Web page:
Then there is the question of neighbours. My neighbours start showing hostility towards me, a Taiwanese woman in India. However, it was less scary than the fact that one day I found two of my FaceBook posts blocked – “violating community standards.” Am I being targeted by the Indian right wing? The paranoia turned into curiosity as it turned out that the two posts were from Lacanian Review Online.

About our neighbours – we have a new global law of “social distancing.” “Thou shalt distance from thy neighbour as thyself.” “Don’t touch!” it commands! (Any)body is the neighbour. Between the virus – which is symbolically simple and imaginarily global – and the neighbour, there lies the space of (mis)fortune. Is Covid-19 like a flu or SARS? It is a question of tyché/tuché at the level of the neighbour. Isn’t it because of that, so often we find the compulsive repetitive acts of touch?

What would Lacan have said in this time of crisis? On 18 May 1960, after the ruthless repression of the Algerian resistance to the French occupation which caused social and political crisis in France,[5] Lacan began a lecture with the question “have we crossed the line?”[6] What line? The line of the world of the good/goods. I was fascinated by this question and every sentence in the lecture. Don’t we often want to be good and hold the goods even more in the time of crisis, but Lacan was pushing us “to cross the line,” to touch “the good that mustn’t be touched.” Instead of asking how to maintain the good, he asked, “what will enable us to cross it?” The answer here was “the beautiful.” I am not sure what “beautiful” means here. Lacan said, in the psychoanalytic sessions, one would see references to the aesthetic register appear sporadically and peremptorily. A quotation, a dream or a piece of music. They belong to “the register of a destructive drive,” something that seems to me to be darker and aggressive. A place from where one may enter the enigmatic field of beauty and desire.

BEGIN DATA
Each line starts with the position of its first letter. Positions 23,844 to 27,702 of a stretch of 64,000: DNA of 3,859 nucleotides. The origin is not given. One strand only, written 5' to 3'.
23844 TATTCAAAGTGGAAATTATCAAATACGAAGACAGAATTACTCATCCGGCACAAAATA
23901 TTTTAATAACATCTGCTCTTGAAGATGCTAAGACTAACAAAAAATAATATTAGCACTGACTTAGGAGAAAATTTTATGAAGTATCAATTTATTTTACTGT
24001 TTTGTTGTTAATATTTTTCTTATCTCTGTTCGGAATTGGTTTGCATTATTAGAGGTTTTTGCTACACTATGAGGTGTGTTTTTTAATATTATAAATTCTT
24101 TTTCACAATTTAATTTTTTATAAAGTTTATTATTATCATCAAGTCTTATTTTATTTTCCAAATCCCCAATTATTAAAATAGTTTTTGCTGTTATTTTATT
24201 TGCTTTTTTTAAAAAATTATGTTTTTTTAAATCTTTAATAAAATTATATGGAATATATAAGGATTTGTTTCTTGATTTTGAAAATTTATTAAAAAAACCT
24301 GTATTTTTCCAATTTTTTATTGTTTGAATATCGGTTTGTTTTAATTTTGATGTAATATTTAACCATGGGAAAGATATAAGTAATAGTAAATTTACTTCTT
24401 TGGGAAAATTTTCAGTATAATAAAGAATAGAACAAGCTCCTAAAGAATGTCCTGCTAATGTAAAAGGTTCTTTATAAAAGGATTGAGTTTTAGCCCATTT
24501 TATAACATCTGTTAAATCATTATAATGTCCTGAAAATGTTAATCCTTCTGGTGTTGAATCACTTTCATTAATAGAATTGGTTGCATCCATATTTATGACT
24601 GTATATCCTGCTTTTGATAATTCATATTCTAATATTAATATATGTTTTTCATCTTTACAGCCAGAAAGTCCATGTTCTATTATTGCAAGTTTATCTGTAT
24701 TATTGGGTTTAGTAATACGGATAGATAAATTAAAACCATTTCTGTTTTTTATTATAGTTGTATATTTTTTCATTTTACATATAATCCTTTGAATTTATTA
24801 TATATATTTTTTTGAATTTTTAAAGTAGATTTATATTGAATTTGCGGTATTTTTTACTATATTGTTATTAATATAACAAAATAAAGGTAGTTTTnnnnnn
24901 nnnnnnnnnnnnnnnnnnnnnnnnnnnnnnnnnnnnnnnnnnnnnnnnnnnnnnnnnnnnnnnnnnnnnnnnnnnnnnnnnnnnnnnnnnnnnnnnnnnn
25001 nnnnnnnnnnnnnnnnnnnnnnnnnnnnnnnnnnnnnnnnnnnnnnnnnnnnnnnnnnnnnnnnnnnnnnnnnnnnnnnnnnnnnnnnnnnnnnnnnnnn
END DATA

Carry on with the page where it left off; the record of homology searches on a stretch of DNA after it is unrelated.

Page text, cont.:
[1] (*) This piece of writing is a product of a cartel. Thanks to our Plus-one Janet Haney for the encouragement and the partners-in-cartel, Arunava Banerjee, Debasri Rakshit and Wing-Kwong Wong for the company and the productive discussions. Thanks to Roger Litten, Nazia Amin, Mohana Mukherjee, Satyabrata Mitra, Anik Samanta, Koustav Mondal for reading the draft and the responses.

[2] https://www.nytimes.com/2020/03/29/world/asia/coronavirus-india-migrants.html?fbclid=IwAR2uIFRKb8tbH-iaKAs5sUjNqHUhVrqTK97yqQIhBeZR5ijzbyrbzPTiu5o

[3] Wing-Kwong Wong gave a comment: “Is this like the signifying chain of the unconscious that we are unconscious of? (the earlier people like Hegel would say the society is the unconscious).”

[4] https://www.deccanherald.com/amp/national/mystery-of-indias-lower-mortality-rates-seems-to-defy-coronavirus-trend-829301.html?fbclid=IwAR0MV2QKOWDrcHTgNCWJaX8RdGsECyqu2xILkWAU7sJpahoclxeITQjs41c

[5] Thanks to Dr. Santanu Biswas for the important information.

[6] Seminar VII, Chapter 18.

Image credit: Yawar Nazir/Getty Images